Business.census.gov also offers industry and local area snapshots with statistics from the 2007 Economic Census and links to other data tools.  By using economic census data now, you will learn why your response makes a difference for the 2012 Economic Census. And finally, for organizations interested in promoting response among their membership or readers, the site provides fact sheets, story ideas, talking points, and promotional materials to help us get the word out.

Throughout the 2012 Economic Census, I will provide updates on key milestones. Please visit business.census.gov and watch this blog for the latest information.

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Happy Veterans Day!

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Written by: Tom Mesenbourg, Acting Director

This Sunday we celebrate all of the brave men and women who have served our country. I had the honor to serve in the U.S. Army, and I understand the sacrifices you have endured and the contributions you have made to our country. We salute you and thank you for your service. I hope you have a happy Veterans Day.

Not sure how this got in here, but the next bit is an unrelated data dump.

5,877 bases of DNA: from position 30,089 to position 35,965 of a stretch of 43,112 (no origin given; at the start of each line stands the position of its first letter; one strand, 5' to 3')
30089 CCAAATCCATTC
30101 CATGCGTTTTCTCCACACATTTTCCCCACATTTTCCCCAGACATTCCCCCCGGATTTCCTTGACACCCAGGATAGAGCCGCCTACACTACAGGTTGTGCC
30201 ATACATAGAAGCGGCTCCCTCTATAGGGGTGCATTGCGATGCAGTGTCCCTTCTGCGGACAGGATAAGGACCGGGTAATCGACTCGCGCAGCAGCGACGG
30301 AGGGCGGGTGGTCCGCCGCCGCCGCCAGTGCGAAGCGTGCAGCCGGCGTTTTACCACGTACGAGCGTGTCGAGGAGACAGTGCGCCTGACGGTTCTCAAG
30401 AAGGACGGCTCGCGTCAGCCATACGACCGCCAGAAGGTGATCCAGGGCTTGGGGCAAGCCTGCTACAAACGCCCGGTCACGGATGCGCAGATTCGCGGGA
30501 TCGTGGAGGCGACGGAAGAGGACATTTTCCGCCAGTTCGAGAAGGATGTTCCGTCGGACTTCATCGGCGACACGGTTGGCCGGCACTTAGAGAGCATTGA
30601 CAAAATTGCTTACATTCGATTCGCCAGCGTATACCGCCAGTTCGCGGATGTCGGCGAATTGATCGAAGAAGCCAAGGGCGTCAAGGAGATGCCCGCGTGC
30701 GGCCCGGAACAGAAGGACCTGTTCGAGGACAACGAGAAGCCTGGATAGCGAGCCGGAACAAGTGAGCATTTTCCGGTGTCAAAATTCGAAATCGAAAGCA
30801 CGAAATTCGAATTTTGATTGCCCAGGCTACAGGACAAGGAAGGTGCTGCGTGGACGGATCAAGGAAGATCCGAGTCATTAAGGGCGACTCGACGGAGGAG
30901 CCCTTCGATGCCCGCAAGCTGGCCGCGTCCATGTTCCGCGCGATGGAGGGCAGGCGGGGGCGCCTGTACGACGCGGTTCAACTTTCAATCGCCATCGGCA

As we celebrate our veterans, we also can learn more about them. Our American Community Survey (ACS) statistics provide a detailed portrait of those who served. Veterans Day provides an opportunity to learn more about these American heroes.

According to 2011 ACS statistics, there were 21.5 million veterans of the U.S. military, of whom 1.6 million were women. Today’s veterans are most likely to have served during the Vietnam era with 7.5 million serving, compared with the Gulf War era (from Aug. 2, 1990 to the present) with 5.1 million, World War II (1941-1945) with 1.8 million and the Korean War (1950-1953) with 2.4 million. An estimated 5.4 million served in peacetime only.